My only serious complaint with the book is, well, the premise. Goto defines Half World as the place everyone goes when they die. This is where Melanie’s parents are when Melanie is conceived, so they are already, presumably, dead.

Dead people conceiving children.

I just don’t buy that. I didn’t buy it in Angel, and I buy it less here. How does that even work?

But I liked Melanie and Ms. Wei so much–and Mr. Glueskin, awesome villain that he is–it was easy for me to just not think about it. (I also try not to think about it in Angel. And season 4 never happened either.) I also loved the illustrations created by Jillian Tamaki. 3.5/5

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Women of Genre Fiction Reading Challenge

wogf_250I don’t normally do reading challenges. Not that I’m all superior to them or anything. I just hate taking on obligations I may not be able to meet. That, and, well yeah, I’ll read what I want when I want, thanks very much, is usually how I feel.

That said, this year’s challenge from Worlds Without End caught my eye on Sunday, and I decided to sign on. That challenge is to read 12 books by 12 women genre authors in 12 months. Looking over the list of possibilities, it reminded me that there is still so much to read, and I hadn’t read as many authors on the list as I wish I had.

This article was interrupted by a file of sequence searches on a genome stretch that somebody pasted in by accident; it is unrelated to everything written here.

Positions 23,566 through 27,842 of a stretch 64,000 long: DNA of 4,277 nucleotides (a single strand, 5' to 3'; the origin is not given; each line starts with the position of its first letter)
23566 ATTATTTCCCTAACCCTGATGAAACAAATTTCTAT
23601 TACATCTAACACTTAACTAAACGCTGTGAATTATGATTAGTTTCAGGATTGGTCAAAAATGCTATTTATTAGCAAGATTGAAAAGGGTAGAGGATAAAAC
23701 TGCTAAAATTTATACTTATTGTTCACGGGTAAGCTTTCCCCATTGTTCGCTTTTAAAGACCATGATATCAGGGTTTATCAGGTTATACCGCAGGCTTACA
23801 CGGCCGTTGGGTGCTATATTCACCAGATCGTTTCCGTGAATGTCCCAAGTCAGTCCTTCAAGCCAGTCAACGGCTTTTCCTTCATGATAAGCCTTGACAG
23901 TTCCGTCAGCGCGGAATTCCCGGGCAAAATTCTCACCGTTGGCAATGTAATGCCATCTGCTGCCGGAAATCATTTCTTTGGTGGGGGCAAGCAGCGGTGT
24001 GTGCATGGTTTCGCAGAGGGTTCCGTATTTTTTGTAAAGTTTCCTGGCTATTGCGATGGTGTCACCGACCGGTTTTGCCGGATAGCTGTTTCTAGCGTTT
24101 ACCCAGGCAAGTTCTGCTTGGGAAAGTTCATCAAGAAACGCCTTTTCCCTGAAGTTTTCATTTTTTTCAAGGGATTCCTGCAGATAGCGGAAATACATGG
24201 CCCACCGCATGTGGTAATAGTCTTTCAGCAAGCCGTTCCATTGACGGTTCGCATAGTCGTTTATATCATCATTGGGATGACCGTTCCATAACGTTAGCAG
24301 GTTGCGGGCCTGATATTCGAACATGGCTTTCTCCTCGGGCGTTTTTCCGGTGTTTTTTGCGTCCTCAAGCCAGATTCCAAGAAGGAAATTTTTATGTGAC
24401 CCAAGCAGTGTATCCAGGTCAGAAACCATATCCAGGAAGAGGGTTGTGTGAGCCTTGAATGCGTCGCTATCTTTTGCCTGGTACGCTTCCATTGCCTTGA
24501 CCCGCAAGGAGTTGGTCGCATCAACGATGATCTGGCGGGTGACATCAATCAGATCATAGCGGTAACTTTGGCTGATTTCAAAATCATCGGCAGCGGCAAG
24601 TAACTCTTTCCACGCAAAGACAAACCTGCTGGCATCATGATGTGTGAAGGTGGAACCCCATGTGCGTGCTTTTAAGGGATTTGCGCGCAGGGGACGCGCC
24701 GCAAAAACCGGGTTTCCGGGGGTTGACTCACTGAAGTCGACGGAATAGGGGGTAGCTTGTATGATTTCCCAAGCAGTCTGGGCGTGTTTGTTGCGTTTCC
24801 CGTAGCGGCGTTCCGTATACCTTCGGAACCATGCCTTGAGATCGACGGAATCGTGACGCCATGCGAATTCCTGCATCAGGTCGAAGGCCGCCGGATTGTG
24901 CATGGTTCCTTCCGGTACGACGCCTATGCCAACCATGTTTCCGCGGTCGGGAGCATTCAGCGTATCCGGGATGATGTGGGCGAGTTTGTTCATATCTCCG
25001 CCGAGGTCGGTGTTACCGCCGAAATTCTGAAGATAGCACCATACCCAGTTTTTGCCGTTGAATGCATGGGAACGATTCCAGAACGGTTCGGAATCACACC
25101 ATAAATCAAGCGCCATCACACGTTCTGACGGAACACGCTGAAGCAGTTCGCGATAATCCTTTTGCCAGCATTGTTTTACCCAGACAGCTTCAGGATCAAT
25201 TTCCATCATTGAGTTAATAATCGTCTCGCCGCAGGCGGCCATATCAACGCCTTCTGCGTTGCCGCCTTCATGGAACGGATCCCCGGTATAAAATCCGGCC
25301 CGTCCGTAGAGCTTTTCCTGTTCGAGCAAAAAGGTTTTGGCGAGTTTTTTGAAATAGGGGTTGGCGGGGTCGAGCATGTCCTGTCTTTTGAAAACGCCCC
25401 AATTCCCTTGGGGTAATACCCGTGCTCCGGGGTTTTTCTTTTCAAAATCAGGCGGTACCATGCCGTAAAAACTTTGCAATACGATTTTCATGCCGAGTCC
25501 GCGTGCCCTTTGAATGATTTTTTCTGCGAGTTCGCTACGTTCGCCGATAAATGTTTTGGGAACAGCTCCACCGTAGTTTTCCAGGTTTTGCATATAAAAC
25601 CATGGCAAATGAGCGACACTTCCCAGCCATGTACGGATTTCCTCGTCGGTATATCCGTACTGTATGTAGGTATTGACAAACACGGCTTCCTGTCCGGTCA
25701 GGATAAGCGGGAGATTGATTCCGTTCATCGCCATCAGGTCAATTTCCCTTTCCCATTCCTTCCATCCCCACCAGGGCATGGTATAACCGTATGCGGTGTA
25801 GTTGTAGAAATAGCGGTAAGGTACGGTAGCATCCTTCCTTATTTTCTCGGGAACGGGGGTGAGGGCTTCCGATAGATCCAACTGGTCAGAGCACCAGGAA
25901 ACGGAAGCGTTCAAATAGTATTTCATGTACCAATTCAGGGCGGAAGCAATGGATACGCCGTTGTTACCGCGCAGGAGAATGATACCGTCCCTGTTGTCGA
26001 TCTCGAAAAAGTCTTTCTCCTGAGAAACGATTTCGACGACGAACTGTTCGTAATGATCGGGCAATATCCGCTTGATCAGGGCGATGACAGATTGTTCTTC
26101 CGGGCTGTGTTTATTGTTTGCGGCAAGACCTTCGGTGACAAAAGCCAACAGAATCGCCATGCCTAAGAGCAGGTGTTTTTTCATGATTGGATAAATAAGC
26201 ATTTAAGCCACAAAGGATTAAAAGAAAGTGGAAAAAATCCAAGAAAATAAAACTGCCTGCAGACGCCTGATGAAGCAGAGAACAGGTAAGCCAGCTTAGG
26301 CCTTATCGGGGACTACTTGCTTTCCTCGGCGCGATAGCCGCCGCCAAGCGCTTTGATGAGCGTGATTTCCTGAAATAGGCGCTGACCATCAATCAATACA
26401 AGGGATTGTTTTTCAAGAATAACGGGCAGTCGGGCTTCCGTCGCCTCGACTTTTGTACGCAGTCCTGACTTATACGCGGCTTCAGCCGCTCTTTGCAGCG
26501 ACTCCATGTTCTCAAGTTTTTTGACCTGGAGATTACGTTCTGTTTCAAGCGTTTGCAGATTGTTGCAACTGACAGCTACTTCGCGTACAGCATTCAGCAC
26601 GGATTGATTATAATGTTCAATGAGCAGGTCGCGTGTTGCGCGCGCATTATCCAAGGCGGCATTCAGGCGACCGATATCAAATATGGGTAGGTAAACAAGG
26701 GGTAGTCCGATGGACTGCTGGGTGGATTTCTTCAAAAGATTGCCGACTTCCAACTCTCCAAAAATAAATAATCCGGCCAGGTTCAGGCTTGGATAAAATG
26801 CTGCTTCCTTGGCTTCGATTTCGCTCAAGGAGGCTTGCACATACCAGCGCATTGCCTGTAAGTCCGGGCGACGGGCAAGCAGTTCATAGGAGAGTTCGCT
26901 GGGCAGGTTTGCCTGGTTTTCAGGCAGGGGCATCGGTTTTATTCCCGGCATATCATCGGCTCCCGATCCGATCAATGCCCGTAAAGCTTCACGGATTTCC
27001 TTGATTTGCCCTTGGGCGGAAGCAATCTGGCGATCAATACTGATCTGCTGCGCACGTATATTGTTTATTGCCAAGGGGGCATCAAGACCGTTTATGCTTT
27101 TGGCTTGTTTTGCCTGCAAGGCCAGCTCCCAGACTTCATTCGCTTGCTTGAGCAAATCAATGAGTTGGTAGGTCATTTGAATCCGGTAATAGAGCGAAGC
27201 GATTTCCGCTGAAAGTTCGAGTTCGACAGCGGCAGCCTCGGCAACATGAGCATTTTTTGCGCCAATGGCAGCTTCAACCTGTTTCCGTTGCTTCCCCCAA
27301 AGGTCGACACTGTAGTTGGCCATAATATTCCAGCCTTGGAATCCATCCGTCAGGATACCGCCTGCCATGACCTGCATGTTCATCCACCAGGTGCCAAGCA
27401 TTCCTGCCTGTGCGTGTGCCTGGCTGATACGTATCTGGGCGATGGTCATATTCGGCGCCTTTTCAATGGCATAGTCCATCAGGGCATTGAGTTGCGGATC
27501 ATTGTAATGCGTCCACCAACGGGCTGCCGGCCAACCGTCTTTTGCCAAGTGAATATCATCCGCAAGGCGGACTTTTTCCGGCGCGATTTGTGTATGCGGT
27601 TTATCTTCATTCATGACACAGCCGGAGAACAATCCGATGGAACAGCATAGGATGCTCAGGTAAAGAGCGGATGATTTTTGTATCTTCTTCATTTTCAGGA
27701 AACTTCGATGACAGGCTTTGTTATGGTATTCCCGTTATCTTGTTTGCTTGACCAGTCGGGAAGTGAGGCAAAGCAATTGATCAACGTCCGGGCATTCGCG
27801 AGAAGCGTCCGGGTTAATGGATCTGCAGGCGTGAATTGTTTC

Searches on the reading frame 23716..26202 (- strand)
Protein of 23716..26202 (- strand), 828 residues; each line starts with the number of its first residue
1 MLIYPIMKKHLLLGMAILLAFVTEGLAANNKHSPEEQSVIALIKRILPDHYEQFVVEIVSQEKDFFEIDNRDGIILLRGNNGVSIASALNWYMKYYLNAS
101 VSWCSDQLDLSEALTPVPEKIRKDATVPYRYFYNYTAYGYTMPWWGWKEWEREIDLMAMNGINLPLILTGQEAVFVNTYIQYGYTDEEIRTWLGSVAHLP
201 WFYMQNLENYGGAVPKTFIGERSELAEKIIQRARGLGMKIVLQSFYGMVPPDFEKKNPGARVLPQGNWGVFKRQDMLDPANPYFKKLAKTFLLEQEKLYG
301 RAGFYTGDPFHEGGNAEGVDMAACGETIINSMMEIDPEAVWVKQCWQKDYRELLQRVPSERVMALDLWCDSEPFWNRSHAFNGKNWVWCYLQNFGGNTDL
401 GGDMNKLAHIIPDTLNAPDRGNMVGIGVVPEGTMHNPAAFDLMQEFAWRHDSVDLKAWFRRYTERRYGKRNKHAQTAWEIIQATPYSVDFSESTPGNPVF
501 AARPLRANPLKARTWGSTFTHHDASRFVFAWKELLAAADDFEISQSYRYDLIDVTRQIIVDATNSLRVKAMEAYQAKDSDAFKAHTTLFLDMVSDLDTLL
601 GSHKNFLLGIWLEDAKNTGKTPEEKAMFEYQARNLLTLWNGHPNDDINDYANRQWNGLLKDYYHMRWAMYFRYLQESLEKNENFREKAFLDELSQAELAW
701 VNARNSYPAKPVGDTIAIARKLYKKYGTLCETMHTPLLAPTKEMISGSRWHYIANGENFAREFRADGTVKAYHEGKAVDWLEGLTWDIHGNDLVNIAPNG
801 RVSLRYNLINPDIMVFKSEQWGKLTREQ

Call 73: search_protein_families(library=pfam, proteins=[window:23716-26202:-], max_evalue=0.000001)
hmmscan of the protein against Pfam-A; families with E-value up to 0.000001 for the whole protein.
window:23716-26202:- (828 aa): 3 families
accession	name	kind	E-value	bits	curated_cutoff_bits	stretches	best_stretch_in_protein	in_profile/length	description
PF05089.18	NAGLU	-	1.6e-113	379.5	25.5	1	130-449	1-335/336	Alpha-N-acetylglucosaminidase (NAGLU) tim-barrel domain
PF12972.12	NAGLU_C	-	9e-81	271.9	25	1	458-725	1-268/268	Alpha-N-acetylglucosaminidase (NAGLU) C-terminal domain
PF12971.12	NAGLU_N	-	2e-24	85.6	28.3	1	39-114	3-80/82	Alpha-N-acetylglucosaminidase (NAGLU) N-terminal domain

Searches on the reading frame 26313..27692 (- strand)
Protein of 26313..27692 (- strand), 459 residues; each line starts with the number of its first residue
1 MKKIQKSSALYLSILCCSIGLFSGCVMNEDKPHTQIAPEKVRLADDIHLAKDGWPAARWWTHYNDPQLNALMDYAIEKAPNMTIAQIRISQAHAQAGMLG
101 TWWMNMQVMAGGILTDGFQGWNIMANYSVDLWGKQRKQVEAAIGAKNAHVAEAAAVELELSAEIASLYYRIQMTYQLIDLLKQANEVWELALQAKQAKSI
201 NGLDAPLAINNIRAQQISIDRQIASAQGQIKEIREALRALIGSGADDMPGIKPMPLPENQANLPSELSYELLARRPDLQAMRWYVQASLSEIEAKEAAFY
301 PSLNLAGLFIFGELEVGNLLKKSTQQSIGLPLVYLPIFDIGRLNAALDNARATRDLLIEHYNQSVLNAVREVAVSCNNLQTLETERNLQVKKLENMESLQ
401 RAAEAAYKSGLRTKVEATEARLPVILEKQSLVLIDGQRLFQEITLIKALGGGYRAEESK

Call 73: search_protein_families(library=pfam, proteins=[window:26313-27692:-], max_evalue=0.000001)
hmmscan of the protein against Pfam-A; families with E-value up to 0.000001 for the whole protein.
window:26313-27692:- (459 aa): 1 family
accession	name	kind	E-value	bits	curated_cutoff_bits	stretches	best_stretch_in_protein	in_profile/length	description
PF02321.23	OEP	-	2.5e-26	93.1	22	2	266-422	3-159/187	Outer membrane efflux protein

Time to amend that.

Although for me, it’s going to be 12 books in 6 months, because of the whole just discovering this two days ago thing. Fortunately, I read fairly quickly.

The other aspect of this challenge is that I have to review all 12 of those books. Blog post material!

Here’s what I’m going to read (Note that I’ve not read any of these books before and I made it a point to choose authors I haven’t read before either, for the most part.):

I’m actually excited to read all of these, not just the ones I commented on. And the first one’s already done; just need to write the review. Oh, Victor.

What do you think of reading challenges in general and this one in particular? Are there books by the authors above you think are better? (I can change what I’m reading any time.)